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Property from a private collection, Paris
Charles Hossein Zenderoudi is one of Iran's most accomplished modern artists, and as a founding father of the highly influential Saqqa Khaneh movement, has been a pioneering figurehead of Iranian neo-traditionalism.
His choice of subject matter, calligraphy, has historically been the most established mode of formal artistic expression prevalent in Iran, but, by emphasizing form over meaning, and by stripping the written word down to its aesthetic, structural, fundaments, Zenderoudi subverts the traditional values of Persian calligraphy. Zenderoudi's text is intentionally illegible and carries no literal meaning, freeing it from the constraint of linguistic limitation, and imbuing it with a sense of universality which rescues the archaic practice of calligraphy from obscurity, giving it renewed relevance in a contemporary context.
Zenderoudi's compositions pay homage to centuries of Persian religious imagery and employ a systematic repetition of letter-forms that finds its genesis in the mystical practice of Sufi numerologists, who believed in the spiritual significance of singular letters and worked these principles into hugely intricate talismanic charts. Zenderoudi's methodical compositions, whilst not accurately following the grammar or axioms of numerology, capture the aesthetic and conceptual qualities of its cryptic nature.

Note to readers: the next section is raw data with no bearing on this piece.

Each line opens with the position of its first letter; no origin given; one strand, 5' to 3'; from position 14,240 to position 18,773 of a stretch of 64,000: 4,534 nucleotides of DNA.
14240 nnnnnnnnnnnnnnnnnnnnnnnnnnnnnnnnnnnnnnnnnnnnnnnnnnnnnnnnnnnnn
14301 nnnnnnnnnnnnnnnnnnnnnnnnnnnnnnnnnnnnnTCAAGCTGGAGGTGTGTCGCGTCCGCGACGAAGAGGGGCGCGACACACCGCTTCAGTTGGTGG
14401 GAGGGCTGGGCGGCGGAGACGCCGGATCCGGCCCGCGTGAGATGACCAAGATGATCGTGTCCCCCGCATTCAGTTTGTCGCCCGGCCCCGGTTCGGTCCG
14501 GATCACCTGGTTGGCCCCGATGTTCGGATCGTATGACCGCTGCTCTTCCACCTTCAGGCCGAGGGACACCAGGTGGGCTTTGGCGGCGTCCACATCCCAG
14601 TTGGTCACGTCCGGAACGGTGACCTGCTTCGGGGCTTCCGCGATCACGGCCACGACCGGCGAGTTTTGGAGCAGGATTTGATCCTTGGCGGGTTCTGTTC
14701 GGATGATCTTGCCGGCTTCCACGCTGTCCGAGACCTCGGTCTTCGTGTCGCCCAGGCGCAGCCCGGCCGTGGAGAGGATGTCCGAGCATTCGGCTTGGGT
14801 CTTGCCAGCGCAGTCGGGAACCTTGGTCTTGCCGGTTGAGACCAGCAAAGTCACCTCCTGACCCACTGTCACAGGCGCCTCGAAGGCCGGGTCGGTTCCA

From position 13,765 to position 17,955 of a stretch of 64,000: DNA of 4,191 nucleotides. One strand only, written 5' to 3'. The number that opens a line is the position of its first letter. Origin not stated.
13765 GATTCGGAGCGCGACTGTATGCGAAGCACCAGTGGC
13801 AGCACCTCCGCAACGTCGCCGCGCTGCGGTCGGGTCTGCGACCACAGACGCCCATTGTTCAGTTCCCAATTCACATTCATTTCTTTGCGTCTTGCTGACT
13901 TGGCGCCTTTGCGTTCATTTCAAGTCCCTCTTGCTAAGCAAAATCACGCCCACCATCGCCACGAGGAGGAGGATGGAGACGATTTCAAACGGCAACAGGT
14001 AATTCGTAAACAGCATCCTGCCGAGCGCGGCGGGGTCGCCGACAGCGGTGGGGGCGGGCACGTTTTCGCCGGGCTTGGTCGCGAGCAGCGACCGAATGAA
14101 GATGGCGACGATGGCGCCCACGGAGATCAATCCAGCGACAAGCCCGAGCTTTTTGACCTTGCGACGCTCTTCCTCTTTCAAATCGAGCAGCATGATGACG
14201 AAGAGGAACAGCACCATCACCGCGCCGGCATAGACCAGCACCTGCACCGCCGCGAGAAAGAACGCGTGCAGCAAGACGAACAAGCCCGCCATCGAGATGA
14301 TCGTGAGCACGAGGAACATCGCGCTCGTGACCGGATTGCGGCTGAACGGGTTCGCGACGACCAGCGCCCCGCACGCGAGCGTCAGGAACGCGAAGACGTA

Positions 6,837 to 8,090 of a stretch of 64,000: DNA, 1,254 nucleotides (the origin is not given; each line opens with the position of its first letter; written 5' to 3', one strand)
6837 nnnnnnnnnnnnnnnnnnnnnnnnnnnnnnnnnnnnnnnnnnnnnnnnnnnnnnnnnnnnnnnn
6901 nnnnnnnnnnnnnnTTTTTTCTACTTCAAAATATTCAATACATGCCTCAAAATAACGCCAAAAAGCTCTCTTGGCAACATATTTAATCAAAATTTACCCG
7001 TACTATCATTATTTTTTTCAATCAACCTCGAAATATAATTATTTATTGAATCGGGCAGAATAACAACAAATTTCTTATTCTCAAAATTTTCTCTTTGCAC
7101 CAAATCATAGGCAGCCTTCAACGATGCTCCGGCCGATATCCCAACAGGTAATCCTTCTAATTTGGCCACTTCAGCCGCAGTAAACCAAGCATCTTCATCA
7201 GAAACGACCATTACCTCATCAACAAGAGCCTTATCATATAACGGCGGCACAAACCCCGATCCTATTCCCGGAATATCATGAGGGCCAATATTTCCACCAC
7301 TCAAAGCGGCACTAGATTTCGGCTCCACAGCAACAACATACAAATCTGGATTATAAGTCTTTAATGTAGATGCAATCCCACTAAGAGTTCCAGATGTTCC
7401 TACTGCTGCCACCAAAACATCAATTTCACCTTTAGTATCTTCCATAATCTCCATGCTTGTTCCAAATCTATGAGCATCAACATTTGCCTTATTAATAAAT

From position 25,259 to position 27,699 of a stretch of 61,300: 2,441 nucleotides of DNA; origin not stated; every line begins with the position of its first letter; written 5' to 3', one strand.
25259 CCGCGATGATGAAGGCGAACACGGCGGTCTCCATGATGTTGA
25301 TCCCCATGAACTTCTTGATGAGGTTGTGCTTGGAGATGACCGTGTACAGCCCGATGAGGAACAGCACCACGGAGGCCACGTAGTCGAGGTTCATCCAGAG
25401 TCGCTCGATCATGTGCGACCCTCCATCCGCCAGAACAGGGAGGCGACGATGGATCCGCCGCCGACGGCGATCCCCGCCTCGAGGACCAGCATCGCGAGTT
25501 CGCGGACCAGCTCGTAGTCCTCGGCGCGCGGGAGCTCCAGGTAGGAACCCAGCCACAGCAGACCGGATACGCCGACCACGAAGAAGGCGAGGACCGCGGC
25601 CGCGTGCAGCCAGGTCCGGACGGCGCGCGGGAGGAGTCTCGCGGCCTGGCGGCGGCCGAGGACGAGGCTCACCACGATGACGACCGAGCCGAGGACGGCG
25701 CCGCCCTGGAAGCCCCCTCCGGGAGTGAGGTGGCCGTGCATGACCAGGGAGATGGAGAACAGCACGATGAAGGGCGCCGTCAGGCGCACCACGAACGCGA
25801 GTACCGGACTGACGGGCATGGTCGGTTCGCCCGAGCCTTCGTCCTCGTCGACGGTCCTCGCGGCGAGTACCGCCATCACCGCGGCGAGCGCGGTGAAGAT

Zenderoudi's early works focused on dense talismanic imagery, mixing iconography, freehand script and numerals. The density of these compositions sought to capture the visual intensity of popular religious expression in Iran, where banners, standards, altars, murals and mosques exuberantly adorn the urban landscape.
Works from the present series, composed in the early 1970's, mark a shift towards a more compositionally terse, technical and measured approach to calligraphy. The crowded iconography of the early works is replaced by a greater focus on larger letter-forms, which exhibit a formal refinement lacking in their earlier counterparts.
Measured but spontaneous, technical yet effuse, Zenderoudi' manipulates Persian calligraphy with effortless ease, boasting a visual scope which faithfully captures the salient elements of Iran's traditional popular religious aesthetic. Rendered with the use of rich and vibrant colours, his canvases replicate the tonal and textural qualities of the votive art so common to the Iranian urban landscape.
Almost rhythmic in its grace, balance and composition, the present work is one of the finest examples of Zenderoudi's work from this period
The present lot is accompanied by a Certificate from Zenderoudi and will be included in his upcoming Catalogue raisonne